I do not think that there can ever be enough books about anything and I say that knowing that some of them are going to be about Pilates.The more knowledge the better seems like a solid rule of thumb, even though I have watched enough science fiction films to accept that humanity’s unchecked pursuit of learning will end with robots taking over the world.-Sarah Vowell

Wednesday, January 4, 2017

Daredevil by Frank Miller, David Mazzucchelli, John Romita JR., and Bill Sienkiewicz

This massive book contains the some of the collection of Daredevil comics that Frank Miller did for Marvel. This includes the penciling work he did on two Amazing Spiderman comics that featured Daredevil. Like everyone else, Frank started at the bottom of the business, as hard as it is to imagine someone of his talent doing. This also includes the one time he collaborated with the legendary artist John Buscema for a comic under the Daredevil name called Badlands about a man without fear that's intriguing and has no masked Daredevil in sight.

The comic that really put Miller on the map was the Born Again storyline he did with Mazzucchelli where Daredevil's former girlfriend Karen Page sells out his name to a dealer for some heroin and Daredevil's real name Matt Murdock finds it's way to Kingpin. Kingpin, for whom Daredevil has long been a thorn in his side sets out to destroy Matt Murdock by taking him to the brink of insanity and therefore destroy Daredevil. The art is great of course, but the way the panels are set is really amazing and leads the story. And what a story it is. This is storytelling at it's best.

Miller's pairing with Bill Sienkiewicz produced the beautiful War and Remembrance which also features Kingpin. The art in the book is just plain gorgeous. There are hints of Monet, Toulouse Le-Trec, some Japanese influence and some modern art influences as well. It's rather dreamy in nature which fits the plot. Kingpin has kidnapped a doctor's wife in order to motivate him to cure his wife who is in a dream-like state. The man who is watching over the doctor's wife is unstable and the artist chooses to depict him as a Japanese macaque or snow monkey, at times.  Daredevil gets involved of course and nothing goes as planned.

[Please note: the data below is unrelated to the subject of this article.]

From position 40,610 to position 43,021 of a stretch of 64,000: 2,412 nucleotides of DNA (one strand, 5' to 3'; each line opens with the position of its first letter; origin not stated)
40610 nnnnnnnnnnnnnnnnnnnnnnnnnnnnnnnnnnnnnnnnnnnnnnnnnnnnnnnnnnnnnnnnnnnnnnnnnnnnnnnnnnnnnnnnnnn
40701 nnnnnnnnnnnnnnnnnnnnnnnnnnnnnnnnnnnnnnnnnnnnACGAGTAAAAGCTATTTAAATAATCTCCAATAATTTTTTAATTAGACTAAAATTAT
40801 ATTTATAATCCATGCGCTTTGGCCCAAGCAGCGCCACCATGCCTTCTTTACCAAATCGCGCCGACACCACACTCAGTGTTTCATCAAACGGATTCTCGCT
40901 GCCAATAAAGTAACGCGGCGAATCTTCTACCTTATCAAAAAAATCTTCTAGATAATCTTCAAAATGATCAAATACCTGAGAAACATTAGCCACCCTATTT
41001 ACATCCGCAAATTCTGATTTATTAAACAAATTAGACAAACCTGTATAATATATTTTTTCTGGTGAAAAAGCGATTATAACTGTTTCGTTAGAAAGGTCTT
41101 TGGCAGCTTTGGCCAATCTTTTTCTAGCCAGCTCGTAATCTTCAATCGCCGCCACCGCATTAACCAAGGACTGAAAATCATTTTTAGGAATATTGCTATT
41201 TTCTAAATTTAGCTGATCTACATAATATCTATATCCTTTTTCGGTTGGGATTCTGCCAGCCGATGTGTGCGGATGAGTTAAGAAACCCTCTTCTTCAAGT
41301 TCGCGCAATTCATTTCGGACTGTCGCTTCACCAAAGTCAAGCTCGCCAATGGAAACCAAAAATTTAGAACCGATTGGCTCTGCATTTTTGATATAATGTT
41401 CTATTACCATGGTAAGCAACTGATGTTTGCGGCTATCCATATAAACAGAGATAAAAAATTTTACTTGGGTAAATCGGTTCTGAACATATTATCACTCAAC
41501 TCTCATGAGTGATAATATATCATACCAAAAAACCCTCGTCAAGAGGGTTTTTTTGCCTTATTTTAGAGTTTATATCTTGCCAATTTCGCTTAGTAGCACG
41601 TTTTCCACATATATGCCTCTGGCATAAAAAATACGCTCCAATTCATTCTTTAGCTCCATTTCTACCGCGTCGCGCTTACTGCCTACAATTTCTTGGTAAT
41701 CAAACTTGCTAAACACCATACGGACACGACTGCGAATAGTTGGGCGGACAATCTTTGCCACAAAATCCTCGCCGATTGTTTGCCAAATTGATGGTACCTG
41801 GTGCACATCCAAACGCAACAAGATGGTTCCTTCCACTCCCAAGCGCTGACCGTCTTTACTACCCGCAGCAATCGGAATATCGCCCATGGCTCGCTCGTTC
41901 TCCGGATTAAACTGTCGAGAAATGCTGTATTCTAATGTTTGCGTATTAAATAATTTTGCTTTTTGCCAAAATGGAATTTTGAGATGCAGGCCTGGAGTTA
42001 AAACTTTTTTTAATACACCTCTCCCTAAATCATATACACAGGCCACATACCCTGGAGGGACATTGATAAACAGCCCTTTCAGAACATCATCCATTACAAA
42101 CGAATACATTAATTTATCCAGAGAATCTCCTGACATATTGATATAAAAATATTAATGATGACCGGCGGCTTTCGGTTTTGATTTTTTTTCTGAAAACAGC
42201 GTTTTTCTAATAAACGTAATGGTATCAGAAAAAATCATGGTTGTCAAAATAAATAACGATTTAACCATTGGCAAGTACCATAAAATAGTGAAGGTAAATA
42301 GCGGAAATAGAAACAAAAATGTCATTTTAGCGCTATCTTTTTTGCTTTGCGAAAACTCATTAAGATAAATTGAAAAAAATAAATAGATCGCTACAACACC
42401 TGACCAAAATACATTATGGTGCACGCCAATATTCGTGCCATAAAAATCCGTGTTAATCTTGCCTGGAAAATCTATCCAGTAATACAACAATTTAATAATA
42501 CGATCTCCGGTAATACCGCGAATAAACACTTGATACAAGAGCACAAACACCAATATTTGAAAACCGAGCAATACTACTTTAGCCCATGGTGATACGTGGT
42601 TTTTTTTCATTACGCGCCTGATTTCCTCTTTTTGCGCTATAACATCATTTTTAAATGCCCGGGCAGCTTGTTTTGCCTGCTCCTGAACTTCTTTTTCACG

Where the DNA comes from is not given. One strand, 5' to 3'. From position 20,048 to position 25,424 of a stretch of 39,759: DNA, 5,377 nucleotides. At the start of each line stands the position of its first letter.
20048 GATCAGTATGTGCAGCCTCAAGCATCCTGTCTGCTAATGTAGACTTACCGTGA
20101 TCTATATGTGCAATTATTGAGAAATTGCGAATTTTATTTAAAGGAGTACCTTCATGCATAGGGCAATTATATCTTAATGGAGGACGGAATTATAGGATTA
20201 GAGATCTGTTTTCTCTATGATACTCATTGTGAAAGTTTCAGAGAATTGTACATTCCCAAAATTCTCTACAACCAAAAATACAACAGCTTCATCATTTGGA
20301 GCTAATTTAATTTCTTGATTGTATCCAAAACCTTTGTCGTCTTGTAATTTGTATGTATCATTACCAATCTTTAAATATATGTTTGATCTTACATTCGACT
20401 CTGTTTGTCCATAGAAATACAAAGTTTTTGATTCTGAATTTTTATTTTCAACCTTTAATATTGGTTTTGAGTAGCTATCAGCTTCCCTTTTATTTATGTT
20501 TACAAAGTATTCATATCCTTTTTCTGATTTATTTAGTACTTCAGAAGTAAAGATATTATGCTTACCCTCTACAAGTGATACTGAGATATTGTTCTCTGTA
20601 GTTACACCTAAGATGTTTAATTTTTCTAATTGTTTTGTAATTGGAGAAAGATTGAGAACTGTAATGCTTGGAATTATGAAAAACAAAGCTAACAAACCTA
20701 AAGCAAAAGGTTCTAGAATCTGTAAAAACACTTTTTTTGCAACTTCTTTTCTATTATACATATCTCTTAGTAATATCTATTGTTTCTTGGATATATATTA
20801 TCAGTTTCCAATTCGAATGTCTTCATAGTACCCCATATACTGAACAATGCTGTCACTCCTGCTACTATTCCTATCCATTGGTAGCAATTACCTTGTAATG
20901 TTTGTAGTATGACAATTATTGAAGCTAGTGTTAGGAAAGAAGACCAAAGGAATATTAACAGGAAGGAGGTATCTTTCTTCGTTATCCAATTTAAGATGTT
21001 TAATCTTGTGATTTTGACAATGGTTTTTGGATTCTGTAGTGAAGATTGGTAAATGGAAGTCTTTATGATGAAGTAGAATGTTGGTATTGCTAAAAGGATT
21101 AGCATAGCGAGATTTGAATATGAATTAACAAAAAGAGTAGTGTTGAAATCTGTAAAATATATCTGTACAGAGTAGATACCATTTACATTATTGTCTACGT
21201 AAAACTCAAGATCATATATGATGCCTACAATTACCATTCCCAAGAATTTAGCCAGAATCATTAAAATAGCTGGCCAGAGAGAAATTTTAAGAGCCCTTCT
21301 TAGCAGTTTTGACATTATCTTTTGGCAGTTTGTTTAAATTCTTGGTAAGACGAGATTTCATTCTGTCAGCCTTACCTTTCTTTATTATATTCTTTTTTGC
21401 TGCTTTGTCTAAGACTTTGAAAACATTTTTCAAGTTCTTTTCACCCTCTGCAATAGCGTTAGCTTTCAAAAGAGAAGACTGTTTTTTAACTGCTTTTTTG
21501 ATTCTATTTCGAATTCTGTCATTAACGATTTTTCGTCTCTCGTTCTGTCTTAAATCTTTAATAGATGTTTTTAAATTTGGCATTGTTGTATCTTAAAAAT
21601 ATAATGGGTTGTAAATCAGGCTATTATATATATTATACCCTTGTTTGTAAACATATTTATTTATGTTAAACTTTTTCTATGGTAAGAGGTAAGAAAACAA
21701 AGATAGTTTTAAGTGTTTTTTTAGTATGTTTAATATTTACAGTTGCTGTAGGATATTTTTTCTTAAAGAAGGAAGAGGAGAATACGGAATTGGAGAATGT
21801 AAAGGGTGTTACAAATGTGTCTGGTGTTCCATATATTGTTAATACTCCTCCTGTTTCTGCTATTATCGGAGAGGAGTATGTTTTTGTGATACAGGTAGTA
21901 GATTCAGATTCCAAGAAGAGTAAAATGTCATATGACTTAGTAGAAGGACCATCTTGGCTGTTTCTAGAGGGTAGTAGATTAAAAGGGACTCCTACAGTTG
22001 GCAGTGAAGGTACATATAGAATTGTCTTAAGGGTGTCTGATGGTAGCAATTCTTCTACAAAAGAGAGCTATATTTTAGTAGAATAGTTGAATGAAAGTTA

The last story in the book he did with John Romita JR. (his father was one of the original Daredevil artists) is called Daredevil: The Man Without Fear and it goes back to his childhood and tells in detail Daredevil's origin story as never before. This would be the Daredevil bible. It was also going to be used as a script for a TV movie and after the comic there is a script for a TV movie. The 2003 movie did use this comic as the basis for the beginning of its movie and followed Romita's artwork shot-for-shot.   The paneling and artwork will blow you away. And the story includes a bit of everything: how he lost his sight, more information about Stick, meeting up with Foggy, and his first time being with Elektra, as well as the shadow of Kingpin.

Overall this book is really worth reading if you are a Daredevil fan or merely a superhero fan. Maybe you watch the TV show on Netflix and would like to know more. This book is a good place to start. It doesn't hold all of Frank Miller's Daredevil work. If it did you wouldn't be able to pick it up.  But it will make you hungry for more, so beware.

*I read the library's copy of this book as the reprint of this book is rather expensive.

Link to Amazon: https://www.amazon.com/Daredevil-Miller-Omnibus-Companion-Printing/dp/0785195386/ref=sr_1_fkmr0_2?s=books&ie=UTF8&qid=1483538534&sr=1-2-fkmr0&keywords=Daredevil+by+Frank+Miller%2C+David+Mazzucchelli%2C+John+Romita+JR.%2C+and+Bill+Sienkiewicz

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